The one thing nobody can really lay their hands on is the simplest question of all : Exactly what is a "dollar" anyway?  Used to be an ounce of silver. Now, it's whatever Bernanke's printing press wants it to be.

It reminds me of the Star Trek episode where a bunch of "brains in glass vats" were all bargaining with each other, bidding up the number of quatloos they would pay for each other's slaves...  I guess that dates me. Sorry.

Fri, 04/02/2010 - 21:04 | Link to Comment Johnny Dangereaux
Johnny Dangereaux's picture

And the aforementioned Coinage Act FIXED the Gold Silver Ratio at 15:1..........



BTW I thought we weren't supposed to trust a guy wearing a bow tie....or is that just Rogers?

Fri, 04/02/2010 - 23:26 | Link to Comment mberry8870
mberry8870's picture

So let me get this right. The treasury "misspent" $98 billion in one year and Obama goes about touting $138 billion in savings from the health care gift over ten years. Do I have that right?

Fri, 04/02/2010 - 23:33 | Link to Comment Rick64
Rick64's picture

Yep, and if the fiscal forecasts of the past are any indications he is probably off by  hundreds of billions. Which means we will be in the hole by at least that much if not more. Wonder whose pocket that 98B wound up in, ah nevermind BB will take care of it.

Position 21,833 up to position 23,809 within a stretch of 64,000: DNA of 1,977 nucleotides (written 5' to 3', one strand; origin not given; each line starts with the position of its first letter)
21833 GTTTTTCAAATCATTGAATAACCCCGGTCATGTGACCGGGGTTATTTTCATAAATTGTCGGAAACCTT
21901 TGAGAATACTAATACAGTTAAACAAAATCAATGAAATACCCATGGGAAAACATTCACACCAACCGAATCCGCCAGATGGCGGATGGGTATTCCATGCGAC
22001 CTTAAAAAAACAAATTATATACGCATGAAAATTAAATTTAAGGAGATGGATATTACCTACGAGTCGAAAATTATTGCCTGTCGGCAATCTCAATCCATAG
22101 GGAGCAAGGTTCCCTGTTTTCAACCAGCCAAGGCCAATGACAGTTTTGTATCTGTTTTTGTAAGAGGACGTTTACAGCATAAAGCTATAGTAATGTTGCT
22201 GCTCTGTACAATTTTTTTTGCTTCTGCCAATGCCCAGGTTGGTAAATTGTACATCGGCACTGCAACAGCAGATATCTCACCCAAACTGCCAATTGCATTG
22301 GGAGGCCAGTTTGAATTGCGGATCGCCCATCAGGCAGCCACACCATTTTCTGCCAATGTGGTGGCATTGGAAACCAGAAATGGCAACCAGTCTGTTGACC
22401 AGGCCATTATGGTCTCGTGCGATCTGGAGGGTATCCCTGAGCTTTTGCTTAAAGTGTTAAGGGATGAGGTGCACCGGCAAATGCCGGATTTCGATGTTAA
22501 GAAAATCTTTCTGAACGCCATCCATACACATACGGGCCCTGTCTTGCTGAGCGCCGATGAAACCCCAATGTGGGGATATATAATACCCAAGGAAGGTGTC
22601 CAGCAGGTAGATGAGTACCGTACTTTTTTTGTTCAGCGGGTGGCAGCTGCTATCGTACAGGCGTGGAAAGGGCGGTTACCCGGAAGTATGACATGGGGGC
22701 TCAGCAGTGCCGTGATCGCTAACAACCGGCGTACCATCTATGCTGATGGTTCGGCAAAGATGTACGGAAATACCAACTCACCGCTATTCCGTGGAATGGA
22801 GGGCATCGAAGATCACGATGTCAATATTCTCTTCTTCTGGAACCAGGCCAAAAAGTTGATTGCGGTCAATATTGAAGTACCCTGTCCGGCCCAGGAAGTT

Sat, 04/03/2010 - 11:34 | Link to Comment JR
JR's picture

Obamacare, Medicare, Medicaid all rhyme with Kool-Aid for the nation.  Here're the facts, from a speech, Health Care in a Free Society, by Rep. Paul Ryan of Wisconsin:

"[T]he Constitution left the administration of public health—like that of most public goods—decentralized.  If there is any doubt that control of health care services should not have been placed in the federal government, we need only look at the history of Medicare and Medicaid—a history in which fraud has proliferated despite all efforts to stop it and failure to control costs has become a national nightmare.

"In 1966 the cost of Medicare to the taxpayers was about $3 billion.  The House Ways and Means Committee estimated that it would cost $12 billion (adjusted for inflation) by 1990.  The actual cost was nearly nine times that--$107 billion.  By 2009 Medicare costs reached $427 billion, with Medicaid boosting that by an additional $225 billion.  And this doesn’t take into account the Medicaid expansion (read open borders) in last year’s 'stimulus.'”

Heading the insurance mafia game, of course, is Senator Joe Liberman whose wife, Hadassah, formerly worked as a consultant for the drug company Pfizer. According to the NY Times, Joe’s Connecticut is the hub of the insurance industry, with about 22,000 jobs specifically in health insurance. During Lieberman’s 2006 re-election campaign, he ranked second in the Senate in insurance industry contributions.